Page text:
A sixth year of grant funding for unincorporated King County residents was announced today by Executive Dow Constantine, who thanked past grant recipients for their work in building stronger communities.
King County Executive Dow Constantine today announced the sixth year of Community Service Area grant funding for residents of unincorporated areas, and thanked past grant recipients for their work to improve communities.
“The Community Service Area grants help build strong communities through creative projects,” said Executive Constantine. “We’re proud to support the neighborhood clean-ups, movie nights and youth projects that make King County such a great place to call home.”
A total of $60,000 in King County Community Service Area Program grant funding is available for projects costing less than $5,000. Project examples include:
• Events, such as concerts, festivals, and educational and safety projects;
• Neighborhood improvement projects, such as tree planting, graffiti removal and clean-up;
• Community-led planning or training; and
• Signs for a neighborhood or community.
Proposals should demonstrate how activities would be accessible to all unincorporated King County residents, regardless of race, income, or language spoken.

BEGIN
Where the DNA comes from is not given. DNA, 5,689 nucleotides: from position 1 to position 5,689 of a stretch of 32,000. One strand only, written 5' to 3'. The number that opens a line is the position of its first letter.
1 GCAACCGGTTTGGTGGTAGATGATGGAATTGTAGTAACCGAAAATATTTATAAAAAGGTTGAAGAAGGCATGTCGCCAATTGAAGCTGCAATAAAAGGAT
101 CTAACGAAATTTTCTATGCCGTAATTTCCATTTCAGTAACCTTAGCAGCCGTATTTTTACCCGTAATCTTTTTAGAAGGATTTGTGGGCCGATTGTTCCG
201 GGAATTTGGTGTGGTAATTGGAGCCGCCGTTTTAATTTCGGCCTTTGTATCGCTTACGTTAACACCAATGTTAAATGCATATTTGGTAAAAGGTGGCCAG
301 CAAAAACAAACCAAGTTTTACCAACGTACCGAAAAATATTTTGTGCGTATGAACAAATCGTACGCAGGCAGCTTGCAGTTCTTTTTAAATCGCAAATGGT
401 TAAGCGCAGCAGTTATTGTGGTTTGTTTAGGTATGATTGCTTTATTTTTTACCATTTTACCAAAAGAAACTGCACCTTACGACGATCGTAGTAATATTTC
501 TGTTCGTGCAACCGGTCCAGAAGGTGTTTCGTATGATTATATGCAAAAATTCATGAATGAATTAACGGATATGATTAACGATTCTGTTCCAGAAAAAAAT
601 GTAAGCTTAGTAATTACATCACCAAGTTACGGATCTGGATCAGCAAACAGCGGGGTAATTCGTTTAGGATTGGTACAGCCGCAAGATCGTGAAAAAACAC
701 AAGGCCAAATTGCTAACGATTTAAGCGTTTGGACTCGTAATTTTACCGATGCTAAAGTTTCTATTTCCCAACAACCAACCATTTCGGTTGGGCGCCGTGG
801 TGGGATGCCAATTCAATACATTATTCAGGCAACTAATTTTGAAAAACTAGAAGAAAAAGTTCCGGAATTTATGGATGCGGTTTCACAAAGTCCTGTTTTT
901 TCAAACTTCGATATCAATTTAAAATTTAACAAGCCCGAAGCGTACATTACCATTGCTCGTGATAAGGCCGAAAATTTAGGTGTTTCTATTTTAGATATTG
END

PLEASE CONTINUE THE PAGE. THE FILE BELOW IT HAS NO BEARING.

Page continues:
A minimum match of 25 percent in the form of volunteer time, cash or in-kind services of the total project cost is required. Applications are due Friday, Nov. 18.
Priority for funding will be given to locally based, community-led organizations in unincorporated King County that encourage collaborations and partnerships.
“King County’s unincorporated neighborhoods are great places to live, and projects funded through this grant program demonstrate how local residents support and have fun together,” said Alan Painter, manager of King County’s unincorporated Community Service Area program.
In the last five years, 160 projects have been funded throughout unincorporated King County, including:
• Music and Movie nights in local parks;
• National Night Out events;
• Support for local senior centers and food banks;
• Investments in local tool libraries;
• Neighborhood cleanup initiatives;
• Community signage; and
• Youth projects.